The Undie Bomber, Umar Farouk Abdulmutallab, Life Coached “Who Moved My Cheese” Weeks before Jihad

I’m still working on the serious parts of the reports from Umar Farouk Abdulmutallab’s FBI interrogations that Scott Shane liberated. But I wanted to share this detail, because it’s pretty funny.

In his fourth interview with the FBI on January 31, 2010 (the third after he started cooperating), Abdulmutallab told about how he tried to serve as a life coach for someone — perhaps a friend or a family member — back in Nigeria. He relied, according to the interrogation report, on principles he learned not from reading the Quran, but from the pop business book, Who Moved My Cheese.

That was in May 2009. Just two months later (two paragraphs in the interrogation report), Abdulmutallab decided to take set off to find Anwar al-Awlaki to undertake jihad.

In the last few days of July, 2009, UM [Abdulutallab] emailed the headmaster at SIAL [the school he would study at in Yemen]. He obtained the email address from SIAL’s website and sent the message using UM’s [redacted]

[snip]

This decision was entirely UM’s; no one encouraged him to go to Yemen to participate in jihad.

[snip]

For security reasons, UM told no one of his plan to travel to Yemen and participate in jihad.

Perhaps it’s not just funny and schmaltzy. It also demonstrates the degree to which Abdulmutallab was just looking for a path in life. Not long before he left to Yemen, he twice to propose to a woman, but (as he told the FBI, at least), his family wouldn’t permit him to marry yet.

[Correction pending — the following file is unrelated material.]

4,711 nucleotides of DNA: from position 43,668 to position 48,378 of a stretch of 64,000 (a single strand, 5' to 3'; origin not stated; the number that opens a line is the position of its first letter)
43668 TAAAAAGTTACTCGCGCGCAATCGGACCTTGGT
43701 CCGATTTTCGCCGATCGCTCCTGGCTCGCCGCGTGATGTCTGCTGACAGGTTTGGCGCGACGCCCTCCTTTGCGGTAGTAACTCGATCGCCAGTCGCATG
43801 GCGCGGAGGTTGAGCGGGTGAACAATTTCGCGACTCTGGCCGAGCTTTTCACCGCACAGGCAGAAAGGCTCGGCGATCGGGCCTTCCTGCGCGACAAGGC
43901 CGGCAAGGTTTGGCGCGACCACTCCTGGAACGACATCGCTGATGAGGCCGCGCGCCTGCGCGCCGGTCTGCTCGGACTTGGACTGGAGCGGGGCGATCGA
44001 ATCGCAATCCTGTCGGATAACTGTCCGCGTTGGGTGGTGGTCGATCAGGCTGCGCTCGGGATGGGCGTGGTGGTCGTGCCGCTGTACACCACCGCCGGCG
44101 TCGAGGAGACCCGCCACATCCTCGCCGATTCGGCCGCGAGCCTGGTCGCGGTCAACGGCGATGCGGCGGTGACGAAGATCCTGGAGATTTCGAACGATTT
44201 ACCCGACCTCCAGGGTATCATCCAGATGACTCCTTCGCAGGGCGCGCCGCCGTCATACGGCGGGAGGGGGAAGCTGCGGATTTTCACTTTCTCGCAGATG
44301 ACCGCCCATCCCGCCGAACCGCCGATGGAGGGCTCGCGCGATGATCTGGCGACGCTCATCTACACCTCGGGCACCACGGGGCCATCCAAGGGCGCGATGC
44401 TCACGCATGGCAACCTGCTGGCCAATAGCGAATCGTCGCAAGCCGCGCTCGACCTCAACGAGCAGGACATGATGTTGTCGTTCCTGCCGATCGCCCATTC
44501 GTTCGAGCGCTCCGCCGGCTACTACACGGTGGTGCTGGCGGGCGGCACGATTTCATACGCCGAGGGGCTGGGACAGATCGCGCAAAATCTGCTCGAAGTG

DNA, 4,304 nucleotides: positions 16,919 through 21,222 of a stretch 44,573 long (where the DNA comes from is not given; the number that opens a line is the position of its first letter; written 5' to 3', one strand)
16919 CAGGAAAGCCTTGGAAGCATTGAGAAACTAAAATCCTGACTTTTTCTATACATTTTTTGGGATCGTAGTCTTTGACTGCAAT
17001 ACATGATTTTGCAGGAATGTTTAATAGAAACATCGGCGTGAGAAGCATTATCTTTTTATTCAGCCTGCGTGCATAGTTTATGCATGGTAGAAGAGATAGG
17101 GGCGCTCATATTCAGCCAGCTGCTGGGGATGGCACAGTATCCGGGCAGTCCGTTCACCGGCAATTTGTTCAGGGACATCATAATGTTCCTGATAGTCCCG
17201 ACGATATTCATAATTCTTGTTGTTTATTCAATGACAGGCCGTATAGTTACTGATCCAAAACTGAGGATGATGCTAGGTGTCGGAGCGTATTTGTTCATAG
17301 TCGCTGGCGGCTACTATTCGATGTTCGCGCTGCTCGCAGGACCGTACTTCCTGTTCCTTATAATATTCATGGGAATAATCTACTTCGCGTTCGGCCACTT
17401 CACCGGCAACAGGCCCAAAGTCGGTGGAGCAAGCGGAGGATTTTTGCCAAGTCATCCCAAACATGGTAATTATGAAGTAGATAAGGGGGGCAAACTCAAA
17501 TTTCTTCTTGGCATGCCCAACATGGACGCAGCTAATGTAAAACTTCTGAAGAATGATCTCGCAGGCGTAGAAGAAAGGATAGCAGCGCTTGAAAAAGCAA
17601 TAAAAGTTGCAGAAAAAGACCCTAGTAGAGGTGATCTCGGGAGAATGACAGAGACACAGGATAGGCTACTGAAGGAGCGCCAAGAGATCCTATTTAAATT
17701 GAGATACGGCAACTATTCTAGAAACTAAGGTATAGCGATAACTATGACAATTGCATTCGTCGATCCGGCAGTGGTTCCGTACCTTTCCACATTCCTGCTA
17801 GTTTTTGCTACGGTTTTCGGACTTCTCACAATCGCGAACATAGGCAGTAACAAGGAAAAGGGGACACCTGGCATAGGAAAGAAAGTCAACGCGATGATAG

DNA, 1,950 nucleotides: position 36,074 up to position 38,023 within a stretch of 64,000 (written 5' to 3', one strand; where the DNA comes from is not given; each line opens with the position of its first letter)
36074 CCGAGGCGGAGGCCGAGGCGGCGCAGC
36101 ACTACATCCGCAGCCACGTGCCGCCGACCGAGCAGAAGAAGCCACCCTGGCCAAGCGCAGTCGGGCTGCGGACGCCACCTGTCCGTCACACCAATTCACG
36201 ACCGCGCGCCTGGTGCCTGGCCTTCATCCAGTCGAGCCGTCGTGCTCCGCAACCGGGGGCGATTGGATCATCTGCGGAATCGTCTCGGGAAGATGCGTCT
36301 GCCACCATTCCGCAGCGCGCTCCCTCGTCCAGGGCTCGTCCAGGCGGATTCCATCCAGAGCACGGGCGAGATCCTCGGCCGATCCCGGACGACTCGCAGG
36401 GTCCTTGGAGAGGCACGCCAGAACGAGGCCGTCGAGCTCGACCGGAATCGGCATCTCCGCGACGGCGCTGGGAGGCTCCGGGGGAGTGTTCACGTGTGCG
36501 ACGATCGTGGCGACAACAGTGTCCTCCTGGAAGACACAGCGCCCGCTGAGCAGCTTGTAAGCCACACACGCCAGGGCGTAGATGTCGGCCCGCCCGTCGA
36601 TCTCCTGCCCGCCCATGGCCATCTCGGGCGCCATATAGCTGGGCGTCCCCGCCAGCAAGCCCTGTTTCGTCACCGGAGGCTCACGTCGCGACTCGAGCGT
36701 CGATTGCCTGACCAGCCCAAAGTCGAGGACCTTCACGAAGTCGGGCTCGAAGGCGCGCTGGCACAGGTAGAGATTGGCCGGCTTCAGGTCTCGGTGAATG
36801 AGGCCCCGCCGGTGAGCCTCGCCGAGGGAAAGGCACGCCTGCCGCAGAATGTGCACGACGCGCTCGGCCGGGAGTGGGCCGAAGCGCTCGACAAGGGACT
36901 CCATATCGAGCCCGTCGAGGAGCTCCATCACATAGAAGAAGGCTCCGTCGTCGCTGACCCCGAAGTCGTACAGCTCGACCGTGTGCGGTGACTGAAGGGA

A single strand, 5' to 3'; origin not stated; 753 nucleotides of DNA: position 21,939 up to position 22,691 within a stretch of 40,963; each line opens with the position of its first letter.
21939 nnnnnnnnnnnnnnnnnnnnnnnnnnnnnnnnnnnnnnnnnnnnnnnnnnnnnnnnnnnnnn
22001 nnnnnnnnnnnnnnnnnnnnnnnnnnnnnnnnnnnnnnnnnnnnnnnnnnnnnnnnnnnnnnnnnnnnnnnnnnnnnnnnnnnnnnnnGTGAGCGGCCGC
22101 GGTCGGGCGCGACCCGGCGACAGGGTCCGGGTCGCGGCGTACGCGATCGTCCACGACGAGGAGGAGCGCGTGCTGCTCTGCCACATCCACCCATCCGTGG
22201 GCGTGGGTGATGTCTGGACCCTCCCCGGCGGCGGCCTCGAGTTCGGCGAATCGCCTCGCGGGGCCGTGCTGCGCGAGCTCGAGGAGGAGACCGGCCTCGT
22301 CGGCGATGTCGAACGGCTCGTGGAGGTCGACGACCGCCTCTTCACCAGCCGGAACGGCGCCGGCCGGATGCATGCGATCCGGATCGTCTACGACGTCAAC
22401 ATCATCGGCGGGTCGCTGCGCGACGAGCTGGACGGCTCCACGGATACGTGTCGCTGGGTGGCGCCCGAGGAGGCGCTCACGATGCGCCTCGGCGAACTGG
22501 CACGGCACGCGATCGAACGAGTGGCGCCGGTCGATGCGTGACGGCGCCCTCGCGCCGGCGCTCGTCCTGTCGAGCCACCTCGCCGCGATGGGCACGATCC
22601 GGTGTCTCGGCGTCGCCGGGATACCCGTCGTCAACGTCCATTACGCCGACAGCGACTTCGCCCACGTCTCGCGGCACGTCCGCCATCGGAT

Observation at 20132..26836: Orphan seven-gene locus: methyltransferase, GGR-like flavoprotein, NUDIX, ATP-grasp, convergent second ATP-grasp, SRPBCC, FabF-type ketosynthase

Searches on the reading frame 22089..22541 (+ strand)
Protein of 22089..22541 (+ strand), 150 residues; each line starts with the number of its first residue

Having been deprived that cheese, perhaps, he set off to martyr himself in the service of Al Qaeda in the Arabian Peninsula.

Marcy Wheeler is an independent journalist writing about national security and civil liberties. She writes as emptywheel at her eponymous blog, publishes at outlets including Vice, Motherboard, the Nation, the Atlantic, Al Jazeera, and appears frequently on television and radio. She is the author of Anatomy of Deceit, a primer on the CIA leak investigation, and liveblogged the Scooter Libby trial.

Marcy has a PhD from the University of Michigan, where she researched the “feuilleton,” a short conversational newspaper form that has proven important in times of heightened censorship. Before and after her time in academics, Marcy provided documentation consulting for corporations in the auto, tech, and energy industries. She lives with her spouse in Grand Rapids, MI.